Man’s Best Friend
IU Health Saxony Hospital Launches Pet Therapy Program
Story & Photos Provided by IU Health Saxony
If you are a pet owner, you know how it feels when your dog greets you at the door, or when your cat snuggles with you on the couch. Imagine recreating that same feeling at a hospital. That’s what Peter and Nancy Canning are doing with their dog Quigley at IU Health Saxony Hospital in Fishers.
Quigley, alongside her owners, rounds the halls at IU Health Saxony Hospital, visiting individuals in hospital rooms, lobbies and waiting areas.
“There’s a growing amount of research documenting the benefits of pet therapy,” Peter says. “Individuals who receive pet therapy show decreased anxiety, increased motivation to recover and improved moods. The bond formed between an animal and a patient also can assist in improving blood pressure and heart rate levels.”
At its most basic level, pet therapy provides a dose of unconditional love. And if you meet Quigley, that is just what you can expect.
Quigley is a 10-year-old labradoodle, and she has been a registered therapy dog for five years. She visits Riley Children’s Hospital in downtown Indianapolis, IU Health North Hospital and has just recently helped establish the therapy dog program at IU Health Saxony Hospital in Fishers.
“We enjoy sharing Quigley with patients who may be having a rough day,” Nancy says. “Watching her lift spirits and offer a joyful break in someone’s day, it really makes us feel like we’re making a positive impact on our community.”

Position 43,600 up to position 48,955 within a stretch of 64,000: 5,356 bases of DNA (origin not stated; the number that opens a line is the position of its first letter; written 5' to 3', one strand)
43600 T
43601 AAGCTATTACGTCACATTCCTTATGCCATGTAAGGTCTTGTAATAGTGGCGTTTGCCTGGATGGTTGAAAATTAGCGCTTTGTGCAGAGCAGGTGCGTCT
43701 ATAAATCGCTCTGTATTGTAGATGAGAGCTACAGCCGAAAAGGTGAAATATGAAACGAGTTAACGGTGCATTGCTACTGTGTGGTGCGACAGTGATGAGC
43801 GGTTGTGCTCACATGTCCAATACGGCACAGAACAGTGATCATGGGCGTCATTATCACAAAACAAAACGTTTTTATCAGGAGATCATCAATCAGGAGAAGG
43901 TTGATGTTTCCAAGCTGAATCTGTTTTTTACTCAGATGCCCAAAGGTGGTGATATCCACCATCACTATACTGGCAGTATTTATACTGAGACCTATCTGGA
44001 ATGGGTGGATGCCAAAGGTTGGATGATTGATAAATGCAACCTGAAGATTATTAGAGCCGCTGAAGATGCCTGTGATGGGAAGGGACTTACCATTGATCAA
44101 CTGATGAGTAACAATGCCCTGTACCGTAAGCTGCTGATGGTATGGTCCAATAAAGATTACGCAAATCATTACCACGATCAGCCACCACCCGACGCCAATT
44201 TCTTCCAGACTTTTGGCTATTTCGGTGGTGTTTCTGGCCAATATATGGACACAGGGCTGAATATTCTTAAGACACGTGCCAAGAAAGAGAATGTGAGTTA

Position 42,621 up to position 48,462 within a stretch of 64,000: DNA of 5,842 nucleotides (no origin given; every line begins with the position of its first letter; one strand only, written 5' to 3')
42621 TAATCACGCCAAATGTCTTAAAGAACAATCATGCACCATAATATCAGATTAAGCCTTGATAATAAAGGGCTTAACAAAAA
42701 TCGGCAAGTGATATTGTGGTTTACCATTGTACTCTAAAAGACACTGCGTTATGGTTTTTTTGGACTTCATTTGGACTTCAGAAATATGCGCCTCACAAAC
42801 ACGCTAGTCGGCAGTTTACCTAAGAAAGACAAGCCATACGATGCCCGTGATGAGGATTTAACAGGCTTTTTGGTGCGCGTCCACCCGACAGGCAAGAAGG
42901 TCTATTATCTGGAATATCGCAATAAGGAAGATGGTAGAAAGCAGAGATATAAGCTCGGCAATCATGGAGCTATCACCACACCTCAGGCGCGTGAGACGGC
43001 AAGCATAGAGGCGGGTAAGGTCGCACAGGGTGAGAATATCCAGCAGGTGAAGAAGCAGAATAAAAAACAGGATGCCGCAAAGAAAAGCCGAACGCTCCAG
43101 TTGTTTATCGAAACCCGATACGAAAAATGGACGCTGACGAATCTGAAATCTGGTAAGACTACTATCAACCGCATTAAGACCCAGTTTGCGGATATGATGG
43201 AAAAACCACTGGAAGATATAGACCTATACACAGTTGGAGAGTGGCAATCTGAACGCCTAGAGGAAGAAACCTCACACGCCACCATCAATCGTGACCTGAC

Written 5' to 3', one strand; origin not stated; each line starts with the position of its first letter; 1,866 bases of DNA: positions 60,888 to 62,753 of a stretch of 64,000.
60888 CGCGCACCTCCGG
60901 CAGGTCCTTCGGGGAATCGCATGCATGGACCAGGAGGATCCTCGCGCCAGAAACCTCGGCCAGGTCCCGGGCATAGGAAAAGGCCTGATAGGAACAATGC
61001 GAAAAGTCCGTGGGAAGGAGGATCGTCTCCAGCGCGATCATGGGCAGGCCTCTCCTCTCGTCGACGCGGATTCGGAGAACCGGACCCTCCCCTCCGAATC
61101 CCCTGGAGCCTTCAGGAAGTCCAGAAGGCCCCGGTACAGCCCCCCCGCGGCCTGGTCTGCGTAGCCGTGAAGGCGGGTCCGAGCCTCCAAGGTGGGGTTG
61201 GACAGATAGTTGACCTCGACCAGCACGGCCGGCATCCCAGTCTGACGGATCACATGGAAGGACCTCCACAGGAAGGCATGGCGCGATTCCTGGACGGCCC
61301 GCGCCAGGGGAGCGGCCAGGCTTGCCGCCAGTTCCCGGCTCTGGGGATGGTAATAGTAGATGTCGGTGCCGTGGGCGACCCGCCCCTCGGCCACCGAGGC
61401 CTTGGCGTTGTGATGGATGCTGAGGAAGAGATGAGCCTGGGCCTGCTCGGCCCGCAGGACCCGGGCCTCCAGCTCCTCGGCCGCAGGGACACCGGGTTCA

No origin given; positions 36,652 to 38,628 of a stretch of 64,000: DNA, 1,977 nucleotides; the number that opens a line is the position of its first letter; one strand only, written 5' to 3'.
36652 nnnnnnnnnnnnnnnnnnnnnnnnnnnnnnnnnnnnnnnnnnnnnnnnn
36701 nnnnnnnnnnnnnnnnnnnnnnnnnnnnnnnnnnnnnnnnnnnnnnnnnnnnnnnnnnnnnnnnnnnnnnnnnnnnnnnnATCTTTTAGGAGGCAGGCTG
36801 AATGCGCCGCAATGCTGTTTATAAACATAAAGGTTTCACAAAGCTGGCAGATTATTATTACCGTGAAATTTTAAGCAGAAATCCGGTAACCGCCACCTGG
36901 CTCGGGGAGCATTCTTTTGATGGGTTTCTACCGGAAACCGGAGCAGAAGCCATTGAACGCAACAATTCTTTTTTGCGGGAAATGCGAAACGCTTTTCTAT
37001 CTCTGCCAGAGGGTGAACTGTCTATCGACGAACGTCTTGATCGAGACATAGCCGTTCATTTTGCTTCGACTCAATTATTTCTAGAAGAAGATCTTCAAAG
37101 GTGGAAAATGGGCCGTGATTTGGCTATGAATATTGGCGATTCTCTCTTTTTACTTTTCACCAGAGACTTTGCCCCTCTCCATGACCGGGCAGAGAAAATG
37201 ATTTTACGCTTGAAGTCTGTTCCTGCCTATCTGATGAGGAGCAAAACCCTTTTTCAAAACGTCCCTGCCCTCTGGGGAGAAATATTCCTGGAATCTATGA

And she is not just for patients. Quigley visits team members at IU Health Saxony Hospital, too.
“The IU Health staff and caregivers often have huge smiles when they interact with Quigley,” Nancy says. “They frequently tell us that seeing Quigley makes their whole day. It feels good knowing that the joy will stay with them throughout their day as they care for patients, too.”
The Canning family learned the benefits of pet therapy firsthand. Their oldest daughter has a chronic illness, requiring a number of lengthy hospitalizations. During their stays, they saw how pet therapy lifted their daughter’s spirit. Pet therapy made her smile, and it helped her more fully engage with her care.
“When we got Quigley, we would take her with us for walks and on various errands,” Peter says. “She seemed to truly enjoy meeting people and folks responded positively to her, so we thought she might be a good therapy dog candidate. We worked on training her for about a year, and then went through the process of getting her registered.”
Peter and Nancy say they are excited about establishing a pet therapy program at IU Health Saxony Hospital and look forward to sharing Quigley with Fishers residents visiting the hospital.
IU Health Saxony Hospital is located at 13000 E 136th St in Fishers. For more information, visit iuhealth.org.